First frame: Knives are seen here and in the next frame begin to disappear
Second frame: Knives are already disappearing
In this image, again the knife is gone from Ahmad's hand
The terrorists look for a victim on the street while carrying knives.
00:00 to 00:23
The terrorists abandon their chase after their first victim and look for a Jewish victim.
Black square appears drawn in to cover up the hand of the first boy and also cover over the strongest section of shadow casting that would indicate a knife presence were a knife present.
A Jewish boy leaves a candy store and gets on his bicycle.
The terrorists see the boy, stab him in the neck and critically wound him.
Bike with man leaves the scene at 04:46 according to the Israeli video and by 05:05 a dark shadow is highlighted as the attempted stabbing. However there is no evidence of the youth(s) being present or who was actually injured/stabbed.
At 04:26 on the Israeli video, a young child in a green shirt is beside the man who on the bike leaves the store, however around 05:41 on the same Israeli video, the young child in the green shirt walks out normally, but the Israeli Ministry is highlighting something else as going on – the stabbing.
06:36 the child suddenly runs back into the store.
One of the terrorists sees police officers, and runs towards them with a knife, attempting to hurt them.
05:48 to 07:48
It is possible that he hears shouting as Hassan turns his head to the left and sees the Israeli border police who are outside of the video picture.
Hassan then turns his body to the left and motions to the boarder police to look in the direction he is pointing. The boarder police come into the picture. Hassan’s pointing action is not a knife.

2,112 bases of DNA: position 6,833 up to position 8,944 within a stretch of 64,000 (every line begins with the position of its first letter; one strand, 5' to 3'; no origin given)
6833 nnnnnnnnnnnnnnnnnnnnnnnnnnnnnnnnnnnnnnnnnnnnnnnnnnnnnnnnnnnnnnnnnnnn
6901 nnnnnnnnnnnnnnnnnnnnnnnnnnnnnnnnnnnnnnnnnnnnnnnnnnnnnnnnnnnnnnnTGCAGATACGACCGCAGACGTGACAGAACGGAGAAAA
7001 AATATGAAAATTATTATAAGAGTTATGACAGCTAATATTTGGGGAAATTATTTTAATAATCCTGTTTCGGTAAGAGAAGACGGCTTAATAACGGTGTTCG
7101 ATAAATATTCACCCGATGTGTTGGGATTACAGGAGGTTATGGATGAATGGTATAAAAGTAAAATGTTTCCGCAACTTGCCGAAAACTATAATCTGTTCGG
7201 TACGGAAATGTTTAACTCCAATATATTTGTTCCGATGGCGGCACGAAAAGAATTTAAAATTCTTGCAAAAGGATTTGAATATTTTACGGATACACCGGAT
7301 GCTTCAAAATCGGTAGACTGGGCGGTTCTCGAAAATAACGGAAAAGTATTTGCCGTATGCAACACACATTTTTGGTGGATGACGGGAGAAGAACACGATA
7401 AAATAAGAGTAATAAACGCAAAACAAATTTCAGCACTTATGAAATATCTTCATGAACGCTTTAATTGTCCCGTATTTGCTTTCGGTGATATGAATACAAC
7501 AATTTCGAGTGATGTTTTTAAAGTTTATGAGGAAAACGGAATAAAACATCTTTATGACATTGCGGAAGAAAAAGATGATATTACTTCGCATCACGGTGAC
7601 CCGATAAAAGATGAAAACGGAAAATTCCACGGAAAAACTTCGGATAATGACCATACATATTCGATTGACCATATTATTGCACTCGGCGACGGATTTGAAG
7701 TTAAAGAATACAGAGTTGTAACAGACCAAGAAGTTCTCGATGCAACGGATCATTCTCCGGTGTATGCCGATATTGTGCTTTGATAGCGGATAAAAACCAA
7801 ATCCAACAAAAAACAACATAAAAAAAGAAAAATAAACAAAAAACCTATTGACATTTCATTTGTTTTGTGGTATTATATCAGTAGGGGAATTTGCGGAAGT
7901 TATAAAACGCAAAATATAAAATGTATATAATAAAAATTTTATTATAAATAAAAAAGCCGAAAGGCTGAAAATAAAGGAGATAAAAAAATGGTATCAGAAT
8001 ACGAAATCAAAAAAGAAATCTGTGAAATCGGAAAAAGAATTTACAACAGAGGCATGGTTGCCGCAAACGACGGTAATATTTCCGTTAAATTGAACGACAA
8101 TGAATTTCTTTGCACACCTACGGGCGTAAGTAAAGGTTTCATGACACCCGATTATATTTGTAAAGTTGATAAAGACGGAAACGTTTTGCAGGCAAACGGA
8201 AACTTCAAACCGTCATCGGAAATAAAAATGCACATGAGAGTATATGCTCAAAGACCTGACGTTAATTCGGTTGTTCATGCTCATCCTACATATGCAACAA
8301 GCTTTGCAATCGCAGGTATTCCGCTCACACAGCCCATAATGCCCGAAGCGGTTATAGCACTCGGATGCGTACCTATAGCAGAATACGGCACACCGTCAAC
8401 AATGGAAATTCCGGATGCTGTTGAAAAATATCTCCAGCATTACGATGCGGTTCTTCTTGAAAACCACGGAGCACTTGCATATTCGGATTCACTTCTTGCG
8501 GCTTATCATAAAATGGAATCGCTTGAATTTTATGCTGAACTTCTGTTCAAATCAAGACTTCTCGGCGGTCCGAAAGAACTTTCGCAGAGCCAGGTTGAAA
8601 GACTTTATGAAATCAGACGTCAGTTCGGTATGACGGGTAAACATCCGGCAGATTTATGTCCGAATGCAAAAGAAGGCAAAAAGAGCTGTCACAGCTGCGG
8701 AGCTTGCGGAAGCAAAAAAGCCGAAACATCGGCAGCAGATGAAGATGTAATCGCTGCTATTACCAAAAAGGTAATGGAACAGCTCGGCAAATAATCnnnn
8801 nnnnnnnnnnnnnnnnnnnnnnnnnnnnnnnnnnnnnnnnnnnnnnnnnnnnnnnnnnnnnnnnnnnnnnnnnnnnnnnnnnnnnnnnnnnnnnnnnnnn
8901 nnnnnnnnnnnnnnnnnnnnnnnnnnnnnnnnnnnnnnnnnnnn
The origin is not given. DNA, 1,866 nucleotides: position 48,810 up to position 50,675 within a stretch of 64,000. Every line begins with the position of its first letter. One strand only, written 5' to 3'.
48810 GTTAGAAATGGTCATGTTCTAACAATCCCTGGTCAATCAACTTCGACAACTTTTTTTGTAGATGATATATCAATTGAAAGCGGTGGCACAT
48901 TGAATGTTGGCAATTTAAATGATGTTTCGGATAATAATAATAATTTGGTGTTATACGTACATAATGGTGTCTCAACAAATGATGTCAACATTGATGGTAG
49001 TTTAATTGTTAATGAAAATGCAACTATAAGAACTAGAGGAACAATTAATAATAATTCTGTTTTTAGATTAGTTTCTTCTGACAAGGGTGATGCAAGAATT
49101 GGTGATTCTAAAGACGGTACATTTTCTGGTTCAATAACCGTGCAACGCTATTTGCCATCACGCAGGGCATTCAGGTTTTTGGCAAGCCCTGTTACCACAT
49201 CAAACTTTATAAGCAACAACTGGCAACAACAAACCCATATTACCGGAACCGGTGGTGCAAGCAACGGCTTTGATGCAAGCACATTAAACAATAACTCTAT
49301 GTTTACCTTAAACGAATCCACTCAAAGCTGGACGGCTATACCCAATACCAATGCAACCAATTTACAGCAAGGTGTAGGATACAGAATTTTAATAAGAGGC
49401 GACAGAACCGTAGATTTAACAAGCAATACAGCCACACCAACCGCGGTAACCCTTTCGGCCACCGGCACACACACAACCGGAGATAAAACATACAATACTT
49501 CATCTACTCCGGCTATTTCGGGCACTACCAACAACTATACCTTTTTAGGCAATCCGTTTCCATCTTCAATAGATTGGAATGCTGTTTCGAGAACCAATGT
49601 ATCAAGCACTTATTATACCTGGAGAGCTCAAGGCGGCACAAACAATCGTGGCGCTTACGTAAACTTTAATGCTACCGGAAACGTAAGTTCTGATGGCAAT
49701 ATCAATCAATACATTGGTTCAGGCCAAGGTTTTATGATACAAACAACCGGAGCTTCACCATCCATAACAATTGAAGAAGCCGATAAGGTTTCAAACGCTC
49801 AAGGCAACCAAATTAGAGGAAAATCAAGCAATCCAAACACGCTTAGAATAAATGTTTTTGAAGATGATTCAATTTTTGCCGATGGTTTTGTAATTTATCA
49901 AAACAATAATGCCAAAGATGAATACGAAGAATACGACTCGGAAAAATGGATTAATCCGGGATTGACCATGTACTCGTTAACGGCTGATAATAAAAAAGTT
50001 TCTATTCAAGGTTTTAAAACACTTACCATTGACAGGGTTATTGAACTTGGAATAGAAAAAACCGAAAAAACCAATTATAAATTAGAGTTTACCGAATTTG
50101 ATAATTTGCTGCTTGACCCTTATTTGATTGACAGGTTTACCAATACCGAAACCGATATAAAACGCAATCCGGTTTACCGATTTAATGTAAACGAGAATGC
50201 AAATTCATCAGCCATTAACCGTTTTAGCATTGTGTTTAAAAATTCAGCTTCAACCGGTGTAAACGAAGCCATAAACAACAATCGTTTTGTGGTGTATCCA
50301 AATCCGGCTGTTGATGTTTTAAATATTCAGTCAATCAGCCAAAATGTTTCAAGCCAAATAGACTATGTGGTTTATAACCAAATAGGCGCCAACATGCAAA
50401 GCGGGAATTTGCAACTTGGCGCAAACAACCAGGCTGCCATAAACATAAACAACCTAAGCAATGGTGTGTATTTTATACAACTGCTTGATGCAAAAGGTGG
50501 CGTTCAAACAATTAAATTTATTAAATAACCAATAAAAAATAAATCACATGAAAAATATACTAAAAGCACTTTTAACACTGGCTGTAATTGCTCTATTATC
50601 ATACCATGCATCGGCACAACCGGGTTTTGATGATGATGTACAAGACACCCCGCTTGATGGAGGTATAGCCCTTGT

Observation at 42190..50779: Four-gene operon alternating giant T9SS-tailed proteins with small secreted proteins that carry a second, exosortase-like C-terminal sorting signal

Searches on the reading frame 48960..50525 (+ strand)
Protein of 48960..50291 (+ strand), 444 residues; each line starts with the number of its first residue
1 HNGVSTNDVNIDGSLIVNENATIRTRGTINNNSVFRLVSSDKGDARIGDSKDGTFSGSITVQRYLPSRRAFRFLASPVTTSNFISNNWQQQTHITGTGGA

Hassan walks briskly towards the officers with his arms moving up into the surrender position
The Israeli border police start shooting where shots are seen impacting the ground at 09:04-09:05.
At 9:07 Hassan falls to the pavement as he has been shot to the head.
Shots continue until 09:17 where it is observed that there is no knife on the ground or falling from Hassan’s hand during that period.
The Israeli border police are trained in these scenarios, where their first action after disabling a suspect with a weapon when approaching, would be to kick the weapon away. Clearly this does not happen.
07:48 to 10:29
Black square added to video that appears drawn in to cover up the hand of the first boy and also cover the strongest section of the shadow casting that would indicate a knife presence, if there were a knife.
00:48 “Give him a bullet in the head, the son of a whore!”
00:58. “They should be murdered!”
01:22 and 01:24 “Give him one in the head! Give it to him!” (Meaning bullet).
01:27 “Did they shoot him, the son of a whore?” And the individual holding the camera reassures him “They shot him, they shot him.”
01:48 “Give him one in the head! Give it to him.”
02:04 “Give him one in the head. Do me a favor, give it to him.”
“Thirteen-year-old Ahmed Manasrah, who was run over by a car (by who?) and beaten with sticks and metal pipes, then deprived of any medical care for 25 minutes. The Israelis claimed he tried to attack their soldiers, but video recordings show otherwise. Instead, he is seen lying on the ground, bleeding and calling for help.”
Articles 1 through 54
Obligations of States failing to protect Palestinian children from Israel
· Article 2: Non-discrimination
· Article 3: Best interests
· Article 6: Right to life and optimum development
· Article 12: Participation
Geneva Convention Relative to the Protection of Civilian Persons in Time of War
Part I – General Provisions